Though these difficulties affected only a few, and did not immediately show their full effects, the excommunication of the Laws and Foster was the beginning of the end of Nauvoo, for as Fawn Brodie points out, Law was no ordinary trouble-maker or apostate. Even excommunicated he was still a believer. His purpose was not to denounce Joseph and the Church, but to bring them back to health, and so he did not pull out of Nauvoo, but stayed on, in constant fear of his life from the Sons of Dan, to see what he could accomplish in the way of reform. Oearly there was no road to reform that did not involve direct attack on Joseph. Accordingly Law and his associates prosecuted the attack with energy. One of the somewhat disreputable Higbee brothers who had been smeared in the Bennett scandals of 1842 sued Joseph for slander; Foster and Joseph H. Jackson had little trouble persuading the Mormon-hating grand jury of Carthage to indict the prophet for false swearing; and William Law himself got him indicted for adultery and polygamy. While they were waiting for the law of Illinois to take its course, the rebels ordered a printing press, intent upon airing within the holy city itself the smell of Joseph’s sins. Joseph responded not by denying the charges but by assuming their absurdity, and by a vicious vilification of his enemies-murderers, thieves, fornicators and bearers of false witness. In the midst of that the press arrived and was set up, and the first issue of the Nauvoo Expositor appeared on the streets on June 7, 1844. It did not vilify or fulminate. It kept its temper and a reasonable tone. But it rocked Nauvoo to the deep foundations of the temple, for it denied Joseph’s right to the autocratic power he wielded, accused him of abusing the city charter, doubted his political revelations, charged him with using Church money for land gambles. . . .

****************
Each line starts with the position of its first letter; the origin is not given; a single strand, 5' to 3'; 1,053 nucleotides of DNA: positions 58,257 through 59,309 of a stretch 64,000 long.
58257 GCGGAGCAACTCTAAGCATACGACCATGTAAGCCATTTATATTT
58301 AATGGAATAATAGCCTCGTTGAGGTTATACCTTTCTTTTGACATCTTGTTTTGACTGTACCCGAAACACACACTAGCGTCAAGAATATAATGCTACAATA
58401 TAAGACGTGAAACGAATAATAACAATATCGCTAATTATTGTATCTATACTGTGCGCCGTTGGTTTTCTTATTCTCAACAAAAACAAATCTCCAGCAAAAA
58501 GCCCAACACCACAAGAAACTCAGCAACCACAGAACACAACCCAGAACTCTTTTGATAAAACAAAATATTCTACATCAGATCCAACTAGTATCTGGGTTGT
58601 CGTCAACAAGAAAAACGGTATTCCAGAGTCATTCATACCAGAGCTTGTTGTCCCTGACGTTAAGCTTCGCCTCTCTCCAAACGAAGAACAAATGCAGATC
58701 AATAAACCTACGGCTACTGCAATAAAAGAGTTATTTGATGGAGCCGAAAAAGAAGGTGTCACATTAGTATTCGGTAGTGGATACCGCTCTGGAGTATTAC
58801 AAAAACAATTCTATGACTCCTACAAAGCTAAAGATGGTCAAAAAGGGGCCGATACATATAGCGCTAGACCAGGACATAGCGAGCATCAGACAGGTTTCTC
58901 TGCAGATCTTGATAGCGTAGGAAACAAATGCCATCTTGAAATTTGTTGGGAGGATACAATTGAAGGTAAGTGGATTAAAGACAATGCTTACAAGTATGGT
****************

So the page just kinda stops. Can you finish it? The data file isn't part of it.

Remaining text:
The Expositor’s first issue was its last . . .